Being the first Union Budget post the elections, there were expectations that this Budget would provide some relief to common man and bring down the personal tax rates.
Contrary to such belief, no changes have been made to income slabs presumably because certain sops were already provided in the Interim Budget announced earlier this year prior to elections. While the slabs remain unchanged, an additional surcharge has been imposed for super rich having income above Rs 2 crores. The Budget proposals provide an increase in surcharge from 15% to 25% for individuals having income exceeding Rs 2 crore but less than Rs 5 crores. Similarly, the surcharge stands increased from 15% to 37% for individuals earning income over Rs 5 crores. This essentially means that the effective tax rate increases from 35.88% to 39% for individuals earning income from Rs 2 crores to Rs 5 crores and almost 43% for individuals earning income above Rs 5 crores.
With a commitment towards affordable housing, the Finance Minister Nirmala Sitharaman proposed a deduction of Rs 150,000 towards housing loan interest payment provided the loan is sanctioned during the period April 2019 till March 31, 2020. However the same is subject to the condition that the stamp duty value of the residential house does not exceed Rs 45 Lakhs and the individual does not own any residential property on the date of sanction of the loan. Interestingly, the Finance Minister in her speech indicated that this deduction of Rs 150,000 will be in addition to the existing deduction of Rs 200,000 available as interest on self-occupied house property. Similarly, to promote the usage of E-vehicles, the Budget proposes a deduction of Rs 150,000 towards interest paid on loan obtained for the purchase of e-vehicles, provided such loan is obtained from April 1 2019 to March 31, 2023.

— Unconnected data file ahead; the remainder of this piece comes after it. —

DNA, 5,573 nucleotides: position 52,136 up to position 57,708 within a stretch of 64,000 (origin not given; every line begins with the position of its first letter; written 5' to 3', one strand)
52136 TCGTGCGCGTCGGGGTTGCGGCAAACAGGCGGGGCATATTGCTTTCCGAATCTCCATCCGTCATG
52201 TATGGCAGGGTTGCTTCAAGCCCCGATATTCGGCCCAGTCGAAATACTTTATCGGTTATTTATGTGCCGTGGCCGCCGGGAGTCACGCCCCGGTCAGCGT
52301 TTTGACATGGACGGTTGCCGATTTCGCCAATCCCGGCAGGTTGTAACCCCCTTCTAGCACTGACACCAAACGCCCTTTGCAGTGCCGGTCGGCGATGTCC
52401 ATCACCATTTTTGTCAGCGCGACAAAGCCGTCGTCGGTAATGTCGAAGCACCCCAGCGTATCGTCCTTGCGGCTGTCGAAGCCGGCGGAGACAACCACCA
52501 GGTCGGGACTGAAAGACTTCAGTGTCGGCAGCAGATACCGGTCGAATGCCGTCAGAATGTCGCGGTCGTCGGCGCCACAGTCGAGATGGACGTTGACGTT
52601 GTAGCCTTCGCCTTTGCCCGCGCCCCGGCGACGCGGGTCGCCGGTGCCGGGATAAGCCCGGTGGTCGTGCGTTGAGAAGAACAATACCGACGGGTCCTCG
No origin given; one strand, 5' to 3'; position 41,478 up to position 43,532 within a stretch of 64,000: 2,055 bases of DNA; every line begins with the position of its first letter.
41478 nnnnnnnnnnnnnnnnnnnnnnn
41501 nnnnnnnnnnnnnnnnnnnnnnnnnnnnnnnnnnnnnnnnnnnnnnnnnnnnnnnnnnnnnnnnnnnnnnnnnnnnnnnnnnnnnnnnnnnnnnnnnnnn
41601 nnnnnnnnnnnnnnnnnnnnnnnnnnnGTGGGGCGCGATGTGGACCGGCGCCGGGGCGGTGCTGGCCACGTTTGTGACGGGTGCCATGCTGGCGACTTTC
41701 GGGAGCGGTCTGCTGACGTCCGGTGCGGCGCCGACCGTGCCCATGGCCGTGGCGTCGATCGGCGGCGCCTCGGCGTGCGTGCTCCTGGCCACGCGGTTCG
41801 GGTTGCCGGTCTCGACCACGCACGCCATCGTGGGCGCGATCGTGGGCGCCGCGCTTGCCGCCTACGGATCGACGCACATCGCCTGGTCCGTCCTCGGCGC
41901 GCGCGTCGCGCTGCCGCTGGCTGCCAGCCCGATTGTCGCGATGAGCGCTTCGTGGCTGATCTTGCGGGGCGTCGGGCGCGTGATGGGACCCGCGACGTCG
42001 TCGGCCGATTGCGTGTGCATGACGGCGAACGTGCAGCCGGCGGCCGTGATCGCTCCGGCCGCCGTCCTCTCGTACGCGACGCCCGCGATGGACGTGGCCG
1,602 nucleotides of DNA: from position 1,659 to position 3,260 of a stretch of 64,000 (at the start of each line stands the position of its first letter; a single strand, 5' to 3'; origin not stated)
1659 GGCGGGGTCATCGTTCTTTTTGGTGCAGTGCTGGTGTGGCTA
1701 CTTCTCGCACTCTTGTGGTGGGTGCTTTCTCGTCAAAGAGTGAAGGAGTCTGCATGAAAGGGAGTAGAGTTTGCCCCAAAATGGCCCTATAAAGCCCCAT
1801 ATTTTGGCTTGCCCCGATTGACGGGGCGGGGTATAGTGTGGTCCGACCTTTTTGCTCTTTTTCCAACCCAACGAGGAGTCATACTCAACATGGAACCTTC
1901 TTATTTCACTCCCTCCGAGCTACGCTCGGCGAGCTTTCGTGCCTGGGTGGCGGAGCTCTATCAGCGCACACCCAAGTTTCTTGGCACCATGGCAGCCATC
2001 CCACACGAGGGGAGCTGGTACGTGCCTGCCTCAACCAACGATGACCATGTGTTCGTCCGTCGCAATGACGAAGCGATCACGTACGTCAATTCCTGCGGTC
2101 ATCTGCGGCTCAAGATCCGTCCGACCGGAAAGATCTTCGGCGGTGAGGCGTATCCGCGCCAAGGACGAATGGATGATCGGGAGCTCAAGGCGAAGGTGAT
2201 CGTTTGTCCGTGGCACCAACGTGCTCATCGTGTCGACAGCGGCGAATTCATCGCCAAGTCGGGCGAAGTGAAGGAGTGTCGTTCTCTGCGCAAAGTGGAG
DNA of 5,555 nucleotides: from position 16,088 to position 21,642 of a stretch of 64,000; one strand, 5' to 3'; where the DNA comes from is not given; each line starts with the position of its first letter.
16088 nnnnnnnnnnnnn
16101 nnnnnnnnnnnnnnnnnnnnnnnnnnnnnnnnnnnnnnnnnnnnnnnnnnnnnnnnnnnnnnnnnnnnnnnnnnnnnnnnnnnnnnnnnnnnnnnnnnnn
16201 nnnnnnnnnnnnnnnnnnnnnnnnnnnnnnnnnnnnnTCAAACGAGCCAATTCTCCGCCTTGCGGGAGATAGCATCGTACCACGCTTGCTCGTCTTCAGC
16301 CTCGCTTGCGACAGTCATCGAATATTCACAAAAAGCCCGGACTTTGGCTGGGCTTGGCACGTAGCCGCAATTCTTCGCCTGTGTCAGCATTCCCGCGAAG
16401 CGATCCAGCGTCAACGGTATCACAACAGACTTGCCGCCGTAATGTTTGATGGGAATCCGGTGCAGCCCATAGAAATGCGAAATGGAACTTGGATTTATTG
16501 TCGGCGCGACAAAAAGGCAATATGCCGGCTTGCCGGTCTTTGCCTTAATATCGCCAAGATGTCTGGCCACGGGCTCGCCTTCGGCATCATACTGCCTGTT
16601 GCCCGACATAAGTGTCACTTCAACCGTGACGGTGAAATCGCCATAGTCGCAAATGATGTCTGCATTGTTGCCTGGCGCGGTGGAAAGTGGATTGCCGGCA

The Government has always been advocating the move towards National Pension Scheme (NPS). With a view to incentivise the move towards NPS further, the Budget proposes to exempt the entire lumpsum withdrawal of NPS. As a backdrop, subscribers to NPS, upon attaining the age of 60 years, are allowed to withdraw 60% of the entire corpus as lumpsum -out of which 40% of the entire corpus is tax exempt and remaining 20% is taxable. There is a proposal to enhance the exemption limit for lump sum withdrawal from existing 40% to 60% thereby making the entire lump sum withdrawal exempt from tax, thereby making NPS a lucrative investment option.
With a view to increase compliance, the Budget provides for compulsory filing of tax return for specified category of taxpayers covering individuals with high-value transactions such as expenditure on foreign travel exceeding Rs 200,000 or expenditure exceeding Rs 100,000 towards electricity consumption, etc. Additionally, the withholding tax provisions have been widened to cover deduction of tax on payments to resident contractors and professionals in case the value exceeds Rs 50 lakhs in a tax year.
A welcome move is interchangeability of Aadhaar Number with PAN for filing of tax return or mandatory quoting in cases of specified transactions.
Overall, while the Budget did not provide much incentive to middle or lower income group, it is hard hitting for the super-rich. True to the intent of the Government, the Budget focusses on increasing tax compliance and at the same time easing the processes.
(Divya Baweja is Partner, Deloitte India and Divya Grover is Manager with Deloitte Haskins and Sells LLP.)